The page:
### np-complete

#### Is this an NP problem?

first off I'm going to say I don't know a whole lot about theory and such. But I was wondering if this was an NP or NP-complete problem. It specifically sounds like a special case of the subset sum problem. Anyway, there's this game I've been playing recently called Alchemy which prompted this thought. Basically you start off with 4 basic elements and combine them to make other elements. So, for instance, this is a short "recipe" if you will for making elements fire=basic element water=basic element air=basic element earth=basic element sand=earth+earth glass=sand+fire energy=fire+air lightbulb=energy+glass So let's say a computer could create only the 4 basic elements, but it could create multiple sets of the elements. So you write a program to make any element by combining other elements. How would this program process the list the create a lightbulb? It's clearly fire+air=energy, earth+earth=sand, sand+fire=glass, energy+glass=lightbulb. But I can't think of any way to write a program to process a list and figure that out without doing a brute force type method and going over every element and checking its recipe. Is this an NP problem? Or am I just not able to figure this out?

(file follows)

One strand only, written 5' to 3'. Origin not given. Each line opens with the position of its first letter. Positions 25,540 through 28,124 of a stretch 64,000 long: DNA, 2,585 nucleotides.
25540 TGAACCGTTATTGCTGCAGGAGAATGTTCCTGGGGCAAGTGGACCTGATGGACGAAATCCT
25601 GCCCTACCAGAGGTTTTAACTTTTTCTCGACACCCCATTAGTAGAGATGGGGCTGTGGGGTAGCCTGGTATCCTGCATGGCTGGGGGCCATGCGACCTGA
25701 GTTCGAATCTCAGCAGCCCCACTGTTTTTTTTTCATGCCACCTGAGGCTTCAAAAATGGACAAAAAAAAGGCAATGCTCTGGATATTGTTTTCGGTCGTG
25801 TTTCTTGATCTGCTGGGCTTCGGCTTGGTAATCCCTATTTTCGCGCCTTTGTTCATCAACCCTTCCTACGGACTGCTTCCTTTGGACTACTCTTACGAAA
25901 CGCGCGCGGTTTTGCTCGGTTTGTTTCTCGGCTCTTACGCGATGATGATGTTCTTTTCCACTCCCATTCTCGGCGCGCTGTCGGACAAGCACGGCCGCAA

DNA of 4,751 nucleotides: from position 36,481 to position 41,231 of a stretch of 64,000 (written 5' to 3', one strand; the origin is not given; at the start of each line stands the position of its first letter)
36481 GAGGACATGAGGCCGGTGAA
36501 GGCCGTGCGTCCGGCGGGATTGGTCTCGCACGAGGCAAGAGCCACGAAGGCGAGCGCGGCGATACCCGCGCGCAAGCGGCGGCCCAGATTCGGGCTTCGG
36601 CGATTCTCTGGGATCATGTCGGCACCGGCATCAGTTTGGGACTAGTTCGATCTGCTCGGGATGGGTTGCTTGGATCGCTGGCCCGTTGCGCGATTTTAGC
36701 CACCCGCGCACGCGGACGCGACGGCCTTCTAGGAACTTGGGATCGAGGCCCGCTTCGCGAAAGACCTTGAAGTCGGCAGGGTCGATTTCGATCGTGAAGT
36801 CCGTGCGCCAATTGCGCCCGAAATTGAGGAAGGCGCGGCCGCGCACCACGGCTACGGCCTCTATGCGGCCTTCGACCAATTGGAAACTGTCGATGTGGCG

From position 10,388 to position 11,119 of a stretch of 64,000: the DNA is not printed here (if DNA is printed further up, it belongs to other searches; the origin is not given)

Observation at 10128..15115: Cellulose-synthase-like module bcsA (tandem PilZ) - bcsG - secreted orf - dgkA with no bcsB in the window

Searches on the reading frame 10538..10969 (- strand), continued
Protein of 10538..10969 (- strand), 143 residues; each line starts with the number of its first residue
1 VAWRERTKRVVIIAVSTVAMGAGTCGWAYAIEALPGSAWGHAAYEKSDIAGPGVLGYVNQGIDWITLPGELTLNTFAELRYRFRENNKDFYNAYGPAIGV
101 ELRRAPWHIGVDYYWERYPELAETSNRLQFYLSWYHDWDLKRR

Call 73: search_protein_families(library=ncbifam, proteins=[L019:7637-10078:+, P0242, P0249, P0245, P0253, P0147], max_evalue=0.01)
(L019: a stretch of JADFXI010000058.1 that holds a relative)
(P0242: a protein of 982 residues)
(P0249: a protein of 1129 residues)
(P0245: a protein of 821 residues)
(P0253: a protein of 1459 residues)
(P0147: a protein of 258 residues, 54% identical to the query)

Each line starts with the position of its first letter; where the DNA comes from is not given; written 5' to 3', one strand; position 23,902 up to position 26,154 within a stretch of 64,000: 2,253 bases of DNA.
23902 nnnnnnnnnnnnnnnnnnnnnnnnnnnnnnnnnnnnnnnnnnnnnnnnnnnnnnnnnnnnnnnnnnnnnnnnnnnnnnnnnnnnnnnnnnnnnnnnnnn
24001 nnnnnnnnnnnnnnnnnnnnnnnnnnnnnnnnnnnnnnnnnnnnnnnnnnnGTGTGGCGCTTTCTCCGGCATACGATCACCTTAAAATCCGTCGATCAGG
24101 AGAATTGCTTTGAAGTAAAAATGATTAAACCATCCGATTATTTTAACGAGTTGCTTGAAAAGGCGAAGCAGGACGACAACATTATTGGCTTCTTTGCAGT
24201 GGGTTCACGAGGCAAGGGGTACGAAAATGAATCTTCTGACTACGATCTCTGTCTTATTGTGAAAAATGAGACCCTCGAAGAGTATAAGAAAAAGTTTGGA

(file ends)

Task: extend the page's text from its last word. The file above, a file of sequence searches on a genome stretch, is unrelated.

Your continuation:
How would this program process the list the create a lightbulb? Surely you just run the definitions backwards; e.g. Creating a lightbulb requires 1 energy + 1 glass Creating an energy requires 1 fire + 1 air and so on. This is effectively a simple tree walk. OTOH, if you want the computer to figure out that energy + glass means lightbulb (rather than "blob of molten glass"), you've got no chance of solving the problem. You probably couldn't get 2 gamers to agree that energy + glass = lightbulb!

You can easily model your problem as a graph and look for a solution with any complete search algorithm. If you don't have any experience, it might also help to look into automated planning. I'm linking to that text because it also features an introduction on complexity and search algorithms.

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